Lavendins


When the heat bounces off the ground and almost overwhelms you some plants are revelling in this heat. On scorching days in high summer you won’t have to touch the foliage at all, it will waft through the air providing an aromatherapy session for the gardener that’s both relaxing and soothing.

Whether it’s the lavender, sage, rosemary or thyme throughout the year you can massage their oily foliage and smell their rich aroma. This oily coating is a sunscreen and many of the plants are either silver, a colour that doesn’t absorb much heat, or have needle-like leaves to cut down on water loss. However any aromatic plant must have a sunny position in well-drained soil. It will sulk in any shade.

Lavendins are a group of hybrid lavenders listed as Lavandula x intermedia. They are widely grown in France for their oil and they are much larger and more robust and also flower later. They make rounded loose bushes and the long stems are topped with tapering flower spikes in late-summer, rather than the thick spikes borne by English lavender in early July.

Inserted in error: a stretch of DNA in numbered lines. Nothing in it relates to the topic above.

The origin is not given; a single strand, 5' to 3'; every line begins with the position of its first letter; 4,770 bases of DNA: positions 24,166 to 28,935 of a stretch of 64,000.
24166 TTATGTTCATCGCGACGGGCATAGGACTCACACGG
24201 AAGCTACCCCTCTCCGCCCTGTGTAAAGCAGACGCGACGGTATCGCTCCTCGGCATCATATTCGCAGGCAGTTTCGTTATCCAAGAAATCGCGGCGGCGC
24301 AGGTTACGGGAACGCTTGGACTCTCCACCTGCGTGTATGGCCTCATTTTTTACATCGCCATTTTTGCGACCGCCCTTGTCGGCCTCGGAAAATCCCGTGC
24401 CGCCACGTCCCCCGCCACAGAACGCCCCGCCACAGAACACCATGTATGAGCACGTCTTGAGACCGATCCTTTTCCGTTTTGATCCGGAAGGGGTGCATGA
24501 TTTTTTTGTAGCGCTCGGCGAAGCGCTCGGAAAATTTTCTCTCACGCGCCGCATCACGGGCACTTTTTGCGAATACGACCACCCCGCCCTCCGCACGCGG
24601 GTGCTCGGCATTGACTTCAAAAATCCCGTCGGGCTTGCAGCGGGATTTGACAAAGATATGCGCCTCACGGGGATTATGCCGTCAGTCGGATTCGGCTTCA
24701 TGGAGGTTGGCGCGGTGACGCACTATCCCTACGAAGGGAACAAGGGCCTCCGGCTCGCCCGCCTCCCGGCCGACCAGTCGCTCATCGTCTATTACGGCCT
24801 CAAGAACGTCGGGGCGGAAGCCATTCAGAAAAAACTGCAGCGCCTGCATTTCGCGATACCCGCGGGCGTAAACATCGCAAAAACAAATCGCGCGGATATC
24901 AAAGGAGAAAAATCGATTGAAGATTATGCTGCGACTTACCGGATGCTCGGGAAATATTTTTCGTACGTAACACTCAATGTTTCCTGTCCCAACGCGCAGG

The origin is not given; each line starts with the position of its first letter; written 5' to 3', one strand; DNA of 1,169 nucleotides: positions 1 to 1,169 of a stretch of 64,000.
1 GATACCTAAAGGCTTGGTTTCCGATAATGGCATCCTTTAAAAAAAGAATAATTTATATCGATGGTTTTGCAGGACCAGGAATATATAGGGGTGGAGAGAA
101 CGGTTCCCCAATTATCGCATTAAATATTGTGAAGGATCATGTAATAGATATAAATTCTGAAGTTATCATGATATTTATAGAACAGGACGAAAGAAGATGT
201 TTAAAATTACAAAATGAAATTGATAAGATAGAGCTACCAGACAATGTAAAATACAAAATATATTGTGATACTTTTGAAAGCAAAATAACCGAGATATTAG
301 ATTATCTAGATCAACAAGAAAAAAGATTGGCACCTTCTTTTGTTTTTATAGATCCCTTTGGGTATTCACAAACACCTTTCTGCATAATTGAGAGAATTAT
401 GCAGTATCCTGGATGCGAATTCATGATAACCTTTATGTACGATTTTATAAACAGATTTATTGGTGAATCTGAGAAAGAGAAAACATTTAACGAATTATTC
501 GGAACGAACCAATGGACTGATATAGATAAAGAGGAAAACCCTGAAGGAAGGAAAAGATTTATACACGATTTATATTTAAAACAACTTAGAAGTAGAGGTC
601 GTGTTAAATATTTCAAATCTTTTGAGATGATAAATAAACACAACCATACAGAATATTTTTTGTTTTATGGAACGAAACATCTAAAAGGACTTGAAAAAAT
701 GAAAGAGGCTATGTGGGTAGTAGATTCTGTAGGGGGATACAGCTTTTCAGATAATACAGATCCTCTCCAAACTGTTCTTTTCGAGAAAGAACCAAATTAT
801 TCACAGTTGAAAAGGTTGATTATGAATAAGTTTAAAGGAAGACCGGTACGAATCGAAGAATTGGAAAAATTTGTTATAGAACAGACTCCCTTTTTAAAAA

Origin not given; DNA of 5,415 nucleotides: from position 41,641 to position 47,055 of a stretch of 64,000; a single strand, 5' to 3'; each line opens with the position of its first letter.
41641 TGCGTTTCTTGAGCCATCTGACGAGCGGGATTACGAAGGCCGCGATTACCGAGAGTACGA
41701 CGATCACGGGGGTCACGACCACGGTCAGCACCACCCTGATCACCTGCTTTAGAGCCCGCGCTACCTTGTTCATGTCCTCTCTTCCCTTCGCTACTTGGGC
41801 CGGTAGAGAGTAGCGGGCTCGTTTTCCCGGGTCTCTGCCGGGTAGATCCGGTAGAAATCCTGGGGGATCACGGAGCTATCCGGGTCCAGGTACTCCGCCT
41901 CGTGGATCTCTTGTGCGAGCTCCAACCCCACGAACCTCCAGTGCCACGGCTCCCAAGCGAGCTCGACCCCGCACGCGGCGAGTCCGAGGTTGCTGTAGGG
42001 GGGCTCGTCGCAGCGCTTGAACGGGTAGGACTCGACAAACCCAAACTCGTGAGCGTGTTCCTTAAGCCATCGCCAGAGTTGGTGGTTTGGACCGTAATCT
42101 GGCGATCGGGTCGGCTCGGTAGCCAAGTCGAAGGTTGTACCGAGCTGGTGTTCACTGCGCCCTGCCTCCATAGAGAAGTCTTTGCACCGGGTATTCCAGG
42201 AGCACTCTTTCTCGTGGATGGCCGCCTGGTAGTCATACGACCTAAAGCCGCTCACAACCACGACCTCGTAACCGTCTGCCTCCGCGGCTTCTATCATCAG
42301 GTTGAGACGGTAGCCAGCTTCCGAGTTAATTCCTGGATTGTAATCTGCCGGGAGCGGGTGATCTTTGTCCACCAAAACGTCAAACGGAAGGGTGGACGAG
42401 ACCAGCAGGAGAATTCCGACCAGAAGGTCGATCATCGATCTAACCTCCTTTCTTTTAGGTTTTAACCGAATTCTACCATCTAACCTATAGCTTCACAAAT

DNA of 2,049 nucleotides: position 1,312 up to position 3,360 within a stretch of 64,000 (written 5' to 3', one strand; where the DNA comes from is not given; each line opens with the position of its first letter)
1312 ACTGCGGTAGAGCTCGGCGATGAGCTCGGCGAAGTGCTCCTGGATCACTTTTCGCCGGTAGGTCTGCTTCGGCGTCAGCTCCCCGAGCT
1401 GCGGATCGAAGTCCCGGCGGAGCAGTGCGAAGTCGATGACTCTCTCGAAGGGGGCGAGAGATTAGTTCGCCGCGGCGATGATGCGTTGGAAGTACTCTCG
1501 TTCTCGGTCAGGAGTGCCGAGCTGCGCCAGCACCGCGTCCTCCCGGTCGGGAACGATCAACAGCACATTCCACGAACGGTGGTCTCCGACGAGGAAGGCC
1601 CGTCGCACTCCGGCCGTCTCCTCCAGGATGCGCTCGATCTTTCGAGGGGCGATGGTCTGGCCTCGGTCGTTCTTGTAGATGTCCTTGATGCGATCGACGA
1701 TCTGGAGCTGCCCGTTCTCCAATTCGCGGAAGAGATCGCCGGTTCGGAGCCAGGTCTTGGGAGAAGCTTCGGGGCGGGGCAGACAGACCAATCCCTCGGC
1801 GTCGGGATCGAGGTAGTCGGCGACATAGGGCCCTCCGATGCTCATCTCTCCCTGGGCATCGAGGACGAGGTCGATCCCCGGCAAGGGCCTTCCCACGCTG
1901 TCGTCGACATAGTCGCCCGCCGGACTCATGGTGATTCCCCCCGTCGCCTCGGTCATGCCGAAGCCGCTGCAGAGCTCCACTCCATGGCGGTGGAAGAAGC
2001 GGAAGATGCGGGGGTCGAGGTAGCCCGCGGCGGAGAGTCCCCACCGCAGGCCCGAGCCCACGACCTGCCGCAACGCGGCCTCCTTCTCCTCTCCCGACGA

Grosso’ has a distinct habit because it splays its purple-blue flowers out, rather like quills on a porcupine. The foliage is much greener than most lavenders and it can look out of place among too many silvers. However it is a fine specimen plant for sunny borders. It’s named after the French farmer who spotted it in 1972, a M. Pierre Grosso, and it’s now widely grown throughout the world because of its long-lived qualities and the abundance of camphor-like oil it produces. This is used to make pot pourris, detergents, washing powders and softeners. English lavender oil is the one used in perfumes and cosmetics - because it’s more refined.

Lavendins are hardy in well-drained soil, but they flower too late to get a short back and sides in early August. Instead, trim them back after flowering to shape them into roundels, cutting into the top of the foliage in September if possible. They can form good winter silhouettes and, should you want them to shine in winter, cut into them by mid-September and shape them a little tighter into roundels. In hard winters they can suffer damage - just cut any dead wood away in mid-April and they will recover.